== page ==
The On-road Traction

The AT3 offers better traction in dry conditions than the AT2. The tread design, which has closely placed blocks, gives it a large contact zone with the ground. By increasing rolling resistance, a high level of grip is achieved on the road.

Furthermore, the AT2 has fewer tread blocks in its design, which results in a smaller surface area, less rolling resistance, and less grip on dry roads than the AT3. Due to its wider grooves, this tire has a better ability to evaporate water on wet surfaces.

The Off-road Traction

The AT2 has a larger groove pattern than the AT2, more sipes on the tread blocks, and lugged shoulders, which allow it to shovel soft materials more effectively, like mud and soft snow. As a result, it has excellent traction on soft surfaces such as mud and soft snow.

However, the AT3 outperforms the AT2 in hard snow owing to its massive tread blocks, which provide tremendous biting power. Both tires have 3-peak snowflake ratings, making them ideal for winter driving.

Both the AT3 and AT2 are built to withstand rough terrain. AT2’s lugged shoulders and cut-and-chip-resistant compound prevent damage from rocks and debris. AT3 is made of a durable compound as well. The tire is protected against sharp stones by lugs and ribs on the sidewall. Both of these tires are therefore well suited to rugged terrains.

Durability and tread-wear

Computer-optimized tread patterns and a cut-resistant tread compound make AT2 tires wear evenly. Its two-ply polyester cord body and twin steel belts further enhance its durability. Its lower biting force makes it more economical.

Long tire life is assured by the AT3’s tread, which features a robust compound and reinforced blocks. The tire also has ultra-strong steel belts that make it durable and agile. A tire with a large footprint has a high rolling resistance and requires more power to move. The tread life is greatly reduced. This makes AT3 less economical than AT2.

Summary of AT2 vs AT3

  • AT3’s on-road capabilities are superior to AT2’s.
  • Off-roading is where the AT2 excels.
  • Both of these tires are built to handle rugged terrain.
  • AT2 tires wear better than AT3 tires.

Comparison of General Grabber AT3 and A/TX

All-terrain, all-season tires. Due to its compact tread design, the AT3 offers better traction on dry roads than the A/TX. On the other hand, the AT3 has better traction on off-terrains and wet ground due to deeper sipes and bigger grooves.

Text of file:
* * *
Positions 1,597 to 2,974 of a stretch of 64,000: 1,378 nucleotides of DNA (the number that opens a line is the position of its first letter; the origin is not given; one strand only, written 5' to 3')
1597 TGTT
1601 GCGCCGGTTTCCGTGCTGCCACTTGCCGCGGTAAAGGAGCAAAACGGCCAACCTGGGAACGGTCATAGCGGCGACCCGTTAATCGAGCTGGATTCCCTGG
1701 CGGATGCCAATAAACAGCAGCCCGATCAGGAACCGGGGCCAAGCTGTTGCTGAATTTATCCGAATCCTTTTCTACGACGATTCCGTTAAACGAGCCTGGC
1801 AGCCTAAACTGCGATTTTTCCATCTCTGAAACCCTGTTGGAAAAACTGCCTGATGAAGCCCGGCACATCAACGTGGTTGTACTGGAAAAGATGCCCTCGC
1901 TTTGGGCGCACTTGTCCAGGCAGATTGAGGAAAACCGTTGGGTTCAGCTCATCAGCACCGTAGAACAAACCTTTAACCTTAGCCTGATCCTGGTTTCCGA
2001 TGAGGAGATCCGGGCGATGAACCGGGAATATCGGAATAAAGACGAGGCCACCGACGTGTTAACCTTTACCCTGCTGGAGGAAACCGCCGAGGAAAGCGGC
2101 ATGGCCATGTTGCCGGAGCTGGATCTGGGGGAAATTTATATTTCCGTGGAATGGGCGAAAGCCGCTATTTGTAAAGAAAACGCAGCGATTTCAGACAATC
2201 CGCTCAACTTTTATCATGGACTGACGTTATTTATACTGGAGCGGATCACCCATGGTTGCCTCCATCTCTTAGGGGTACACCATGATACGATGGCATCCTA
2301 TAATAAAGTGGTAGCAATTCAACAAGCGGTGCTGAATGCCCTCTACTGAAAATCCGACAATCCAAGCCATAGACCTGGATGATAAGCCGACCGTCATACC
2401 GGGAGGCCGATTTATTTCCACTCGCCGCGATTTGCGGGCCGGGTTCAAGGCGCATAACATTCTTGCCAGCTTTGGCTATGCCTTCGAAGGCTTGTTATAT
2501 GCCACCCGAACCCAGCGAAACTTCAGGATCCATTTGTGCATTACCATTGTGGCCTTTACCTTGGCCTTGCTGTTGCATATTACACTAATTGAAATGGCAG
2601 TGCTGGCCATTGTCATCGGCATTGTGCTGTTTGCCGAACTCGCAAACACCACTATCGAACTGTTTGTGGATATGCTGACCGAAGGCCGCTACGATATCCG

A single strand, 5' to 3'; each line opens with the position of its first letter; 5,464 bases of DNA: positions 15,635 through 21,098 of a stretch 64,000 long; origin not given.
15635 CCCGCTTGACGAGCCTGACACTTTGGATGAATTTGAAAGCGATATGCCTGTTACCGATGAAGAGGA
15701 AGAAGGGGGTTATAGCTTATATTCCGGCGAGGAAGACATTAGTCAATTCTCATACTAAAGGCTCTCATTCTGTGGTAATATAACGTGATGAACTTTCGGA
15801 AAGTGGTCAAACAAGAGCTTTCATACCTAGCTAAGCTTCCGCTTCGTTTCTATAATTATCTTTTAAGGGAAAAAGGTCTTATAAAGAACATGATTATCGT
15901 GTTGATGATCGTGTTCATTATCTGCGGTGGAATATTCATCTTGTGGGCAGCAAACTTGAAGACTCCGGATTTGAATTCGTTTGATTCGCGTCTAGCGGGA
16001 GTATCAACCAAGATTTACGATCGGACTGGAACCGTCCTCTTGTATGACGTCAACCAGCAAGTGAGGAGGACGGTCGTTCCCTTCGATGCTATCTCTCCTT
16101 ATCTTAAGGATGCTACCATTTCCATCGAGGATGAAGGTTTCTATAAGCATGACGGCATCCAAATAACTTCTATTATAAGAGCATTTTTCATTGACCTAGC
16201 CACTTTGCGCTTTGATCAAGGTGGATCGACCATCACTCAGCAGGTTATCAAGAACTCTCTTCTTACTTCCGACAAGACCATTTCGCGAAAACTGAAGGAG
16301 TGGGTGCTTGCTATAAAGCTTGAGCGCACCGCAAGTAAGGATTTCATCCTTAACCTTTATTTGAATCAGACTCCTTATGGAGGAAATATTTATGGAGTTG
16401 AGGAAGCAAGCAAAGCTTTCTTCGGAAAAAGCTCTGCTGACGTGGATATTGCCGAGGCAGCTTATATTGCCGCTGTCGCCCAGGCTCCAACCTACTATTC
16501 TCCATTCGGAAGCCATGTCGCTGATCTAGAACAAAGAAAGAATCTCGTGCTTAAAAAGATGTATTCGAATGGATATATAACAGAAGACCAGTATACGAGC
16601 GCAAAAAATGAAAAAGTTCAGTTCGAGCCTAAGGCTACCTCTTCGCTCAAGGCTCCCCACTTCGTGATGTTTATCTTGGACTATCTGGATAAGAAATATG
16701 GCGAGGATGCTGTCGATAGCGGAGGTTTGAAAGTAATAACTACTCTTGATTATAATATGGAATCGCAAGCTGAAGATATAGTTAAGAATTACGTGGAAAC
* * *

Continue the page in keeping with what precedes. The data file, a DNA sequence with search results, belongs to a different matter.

The On-road Traction

The AT3 has better on-road traction than the A/TX. Its extensive footprint provides the AT3 with better connectivity with the ground, giving it an amazing biting force. In wet conditions, the A/TX has the edge due to its wide grooves and sipes that allow water to accumulate in its treads and prevent hydroplaning to a greater extent.

The Off-road Traction

Overall, the AT/X performs better off-road than the AT3. AT/X has a 5-row symmetrical tread pattern with open channel grooves that greatly enhance traction on soft surfaces.

These grooves provide the AT/X with enough power to move across these materials, whether they are light snow or mud. Furthermore, its alternating shoulder scoops enhance its soft-surface traction.

When it comes to rugged terrains, both the AT/X and AT3 are capable of tackling them. AT/X has a robust compound and alternate shoulder scoops with stone bumpers and sidewall protection lugs to ensure it can withstand impacts with rocks and gravel.

At the same time, the AT3 is equipped with a durable compound, large sidewall lugs, and rim protection ribs that protect the tire from cuts and punctures in harsh conditions.

Durability and tread-wear

AT3’s treadwear is improved by a strong compound and reinforced blocks. Additionally, the tire’s internal structure is reinforced with ultra-strength steel belts.

A/TX tread compound is cut and chip resistant. StabilTread Technology ensures even tread wear, and Duragen Technology, composed of ultra-high-strength steel belts and a robust, two-ply polyester casing, extends tread-wear life and tire durability.

Generally speaking, the tread-wear of the A/TX tire is better than that of the AT3 because the tire has lower rolling resistance, thanks to its open tread pattern that allows less of the tire to be in contact with the road and takes less power to move. Therefore, AT/X is more economical than AT3.

Summary of AT3 vs ATX

  • AT3 has better on-road and dry traction than A/TX.
  • Off-roading and wet surfaces are better suited to the A/TX.
  • Both tires are built to withstand rugged terrain.
  • A/TX has better tread-wear than AT3.

Video Comparison of General Grabber ATX Vs AT2 Vs AT3

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References and Resources:

https://www.carfax.com/